Measuring Utilization of ERP Systems Usage in SMEs

Measuring Utilization of ERP Systems Usage in SMEs

Hedman Jonas (Copenhagen Business School, Denmark) and Johansson Björn (Lund University, Sweden)
DOI: 10.4018/978-1-4666-3886-0.ch085
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Since deployment of Enterprise Systems (ES) such as Enterprise Resource Planning systems (ERPs) within enterprises, both Large Enterprises (LEs) as well as Small and Medium-sized Enterprises (SMEs) have increased and continue to increase, making it increasingly desirable to measure the degree of utilization of ERP systems in enterprises. One reason for this interest is that no benefits are realized if the systems are not used; since ERPs are massive investments, they need to show benefits, or at least be able to measure the benefits. However, to be able to do so, there is a need to explain ERP systems utilization and the factors that influence ERP utilization. This chapter provides an explanation of factors influencing ERP systems utilization by testing a research model building on four dimensions: volume, breadth, diversity, and depth. The contributions of the research are: First, it provides support for the notion of diffusion found in the theory of network externalities where a critical mass is necessary to achieve benefits. This can be used to better understand failures in ERP projects. Second, the use of volume, breadth and depth provide insights for use as a construct and the need to treat it more rigorously. Third, the study contributes to our understanding of the many aspects of use of IT, such as ERPs, and potentially contributes to value and firm performance from ERP utilization.
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Enterprise Resource Planning (ERPs) systems have constituted one of the most important developments in corporate information systems (IS) during the last decade (Davenport, 1998; Hitt et al., 2002; Upton & McAfee, 2000). The business interest in ERP Systems can be explained from descriptions of benefits associated with implementation and utilization of ERPs (Robey et al., 2002), of which there are several studies on inspiring success (Davenport, 2000). There are, however, also considerable failures (Larsen & Myers, 1998; Scott & Vessey, 2000). Benefits of ERPs are only partly related to technology, most of these stemming from organizational changes such as new business processes, organizational structure, work procedures, integration of administrative and operative activities, and global standardization of work practices, all of which lead to organizational improvements which the technology supports (Hedman & Borell, 2003). It can definitely be said that implementation of ERP systems is a difficult and costly organizational experiment (Robey et al., 2002; Santhanam et al., 2009). Davenport (1996) describes the implementation of ERP systems as “perhaps the world’s largest experiment in business change” and for most organizations “the largest change project in cost and time that they have undertaken in their history.” The implementation is a necessary but insufficient prerequisite for benefits and value, and business value can only be derived from an efficient and effective utilization of information technology resources. (Agarwal et al., 2000). The management of ERP system utilization is thus of critical importance, and involves development and implementation, as well as usage of resources (Balakrishnan & Das, 2009; Kalling, 1999).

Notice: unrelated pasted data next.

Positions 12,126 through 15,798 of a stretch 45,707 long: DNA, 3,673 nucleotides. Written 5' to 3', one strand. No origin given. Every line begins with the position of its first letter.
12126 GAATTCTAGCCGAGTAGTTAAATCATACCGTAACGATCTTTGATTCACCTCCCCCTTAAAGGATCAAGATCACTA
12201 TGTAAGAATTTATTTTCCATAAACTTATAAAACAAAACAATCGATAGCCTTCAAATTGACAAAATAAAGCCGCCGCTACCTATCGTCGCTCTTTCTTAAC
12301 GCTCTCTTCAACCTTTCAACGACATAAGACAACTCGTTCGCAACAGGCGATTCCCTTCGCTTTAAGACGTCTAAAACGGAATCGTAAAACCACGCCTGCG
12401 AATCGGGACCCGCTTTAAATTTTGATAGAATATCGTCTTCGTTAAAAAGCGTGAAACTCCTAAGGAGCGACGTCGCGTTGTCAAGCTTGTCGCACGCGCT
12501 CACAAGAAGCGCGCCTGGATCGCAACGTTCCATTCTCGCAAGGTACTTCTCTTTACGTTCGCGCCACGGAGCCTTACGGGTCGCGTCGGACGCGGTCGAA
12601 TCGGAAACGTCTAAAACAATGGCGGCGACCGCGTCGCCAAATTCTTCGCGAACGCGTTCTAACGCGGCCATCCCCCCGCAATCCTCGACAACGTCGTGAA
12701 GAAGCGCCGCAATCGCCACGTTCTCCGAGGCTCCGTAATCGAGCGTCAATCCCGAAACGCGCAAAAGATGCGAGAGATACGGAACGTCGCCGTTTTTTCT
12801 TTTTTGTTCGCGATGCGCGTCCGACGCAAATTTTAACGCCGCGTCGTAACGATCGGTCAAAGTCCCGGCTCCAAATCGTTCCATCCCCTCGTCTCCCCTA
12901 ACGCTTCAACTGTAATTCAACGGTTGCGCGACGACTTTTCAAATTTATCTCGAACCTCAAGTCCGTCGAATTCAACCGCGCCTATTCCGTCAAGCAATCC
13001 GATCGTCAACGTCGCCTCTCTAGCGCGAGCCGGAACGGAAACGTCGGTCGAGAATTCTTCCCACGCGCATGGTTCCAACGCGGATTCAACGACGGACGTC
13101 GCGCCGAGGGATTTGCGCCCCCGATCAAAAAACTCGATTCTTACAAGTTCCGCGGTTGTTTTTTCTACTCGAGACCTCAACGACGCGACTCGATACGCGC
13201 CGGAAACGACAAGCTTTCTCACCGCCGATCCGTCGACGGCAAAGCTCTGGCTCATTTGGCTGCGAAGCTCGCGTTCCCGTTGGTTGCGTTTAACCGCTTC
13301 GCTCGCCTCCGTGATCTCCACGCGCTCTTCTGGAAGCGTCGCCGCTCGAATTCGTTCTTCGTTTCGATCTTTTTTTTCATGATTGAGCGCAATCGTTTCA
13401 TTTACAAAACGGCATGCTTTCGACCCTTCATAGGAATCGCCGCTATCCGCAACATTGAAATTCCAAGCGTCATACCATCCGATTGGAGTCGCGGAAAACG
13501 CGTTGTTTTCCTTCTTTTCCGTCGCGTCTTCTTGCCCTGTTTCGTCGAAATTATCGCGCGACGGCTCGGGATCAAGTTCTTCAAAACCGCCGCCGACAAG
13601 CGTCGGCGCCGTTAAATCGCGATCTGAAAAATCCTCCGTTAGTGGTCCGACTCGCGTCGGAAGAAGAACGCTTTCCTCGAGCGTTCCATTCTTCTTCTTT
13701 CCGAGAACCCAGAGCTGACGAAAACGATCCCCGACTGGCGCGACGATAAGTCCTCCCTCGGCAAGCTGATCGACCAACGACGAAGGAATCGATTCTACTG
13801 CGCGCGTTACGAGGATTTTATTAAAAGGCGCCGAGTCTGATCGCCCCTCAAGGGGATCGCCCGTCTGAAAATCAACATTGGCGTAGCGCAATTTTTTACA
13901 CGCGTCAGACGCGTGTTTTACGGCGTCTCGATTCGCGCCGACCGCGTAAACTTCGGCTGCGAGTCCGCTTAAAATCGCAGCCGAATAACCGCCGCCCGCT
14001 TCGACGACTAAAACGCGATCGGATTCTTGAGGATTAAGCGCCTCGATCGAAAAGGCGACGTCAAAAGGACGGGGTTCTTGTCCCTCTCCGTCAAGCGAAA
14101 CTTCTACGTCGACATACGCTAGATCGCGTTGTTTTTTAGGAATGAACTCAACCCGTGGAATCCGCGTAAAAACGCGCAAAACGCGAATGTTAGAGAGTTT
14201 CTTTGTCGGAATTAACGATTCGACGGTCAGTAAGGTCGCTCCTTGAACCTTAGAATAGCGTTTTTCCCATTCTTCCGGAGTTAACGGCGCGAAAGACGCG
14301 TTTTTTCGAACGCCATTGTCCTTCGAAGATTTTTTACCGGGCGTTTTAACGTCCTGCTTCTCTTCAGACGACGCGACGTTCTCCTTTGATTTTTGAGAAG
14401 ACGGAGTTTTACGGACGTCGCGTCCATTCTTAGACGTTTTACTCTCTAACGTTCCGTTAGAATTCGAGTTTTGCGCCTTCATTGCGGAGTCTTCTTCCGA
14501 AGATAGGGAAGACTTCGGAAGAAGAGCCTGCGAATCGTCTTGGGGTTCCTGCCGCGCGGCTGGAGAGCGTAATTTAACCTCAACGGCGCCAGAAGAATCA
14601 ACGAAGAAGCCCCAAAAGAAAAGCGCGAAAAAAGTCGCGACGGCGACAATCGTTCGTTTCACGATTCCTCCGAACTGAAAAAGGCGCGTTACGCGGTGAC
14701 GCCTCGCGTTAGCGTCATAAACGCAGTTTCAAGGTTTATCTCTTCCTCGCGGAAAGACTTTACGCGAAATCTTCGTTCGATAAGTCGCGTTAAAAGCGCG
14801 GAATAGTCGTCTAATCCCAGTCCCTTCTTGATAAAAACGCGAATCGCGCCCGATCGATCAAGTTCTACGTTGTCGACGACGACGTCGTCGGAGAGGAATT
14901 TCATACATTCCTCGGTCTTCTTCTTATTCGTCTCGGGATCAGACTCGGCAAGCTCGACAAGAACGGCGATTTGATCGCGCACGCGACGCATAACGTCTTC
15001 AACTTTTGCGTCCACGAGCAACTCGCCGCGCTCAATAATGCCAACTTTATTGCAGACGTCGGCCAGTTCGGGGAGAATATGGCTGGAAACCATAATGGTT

Although many benefits of ERP systems have been identified and studied (Shang & Seddon, 2002), past research has focused on defining success factors (Robey et al., 2002), such as top management involvement and support, rather than investigating how ERP systems utilization relates to benefits. One possible explanation for this is that in previous ERP research on benefits and success, the state of go-alive in the implementation of ERPs is often equivalent to use, i.e., that benefits are directly and causally related to the first day of use. The predominant view of utilization is “use” in different forms e.g., intention of use, or user satisfaction, etc. (DeLone & McLean, 1992). DeLone and McLean (2003) claim that there are deficiencies related to the ‘use’ construct, emphasizing that ‘use’ as a construct is too simplistic and needs to be developed. A potential elaboration which this paper takes is that ERP systems utilization should be explored from an organizational perspective as well as from a system perspective. To this end, we introduce utilization of ERP systems as a measure of use, and develop a model of ERP utilization which we relate to and describe as internal diffusion of ERP systems in organizations. The underlying hypotheses for using diffusion of ERP as a measure is that it is not until ERP is diffused and integrated with a large part of an organization that benefits will be received, i.e., a critical mass is reached. This also means that internal diffusion of the ERP is necessary before ERP utilization in an organization is a fact.

The purpose of this research is to increase knowledge of the relationship between utilization of ERP system and benefits. This will be done through a theoretical and empirical investigation of ERP utilization. In addition, the paper provides input into the complex matter of the dependent variable “use.” It does so by providing an alternative way of investigating the “use” concept which goes beyond use and user satisfaction or intention to use.

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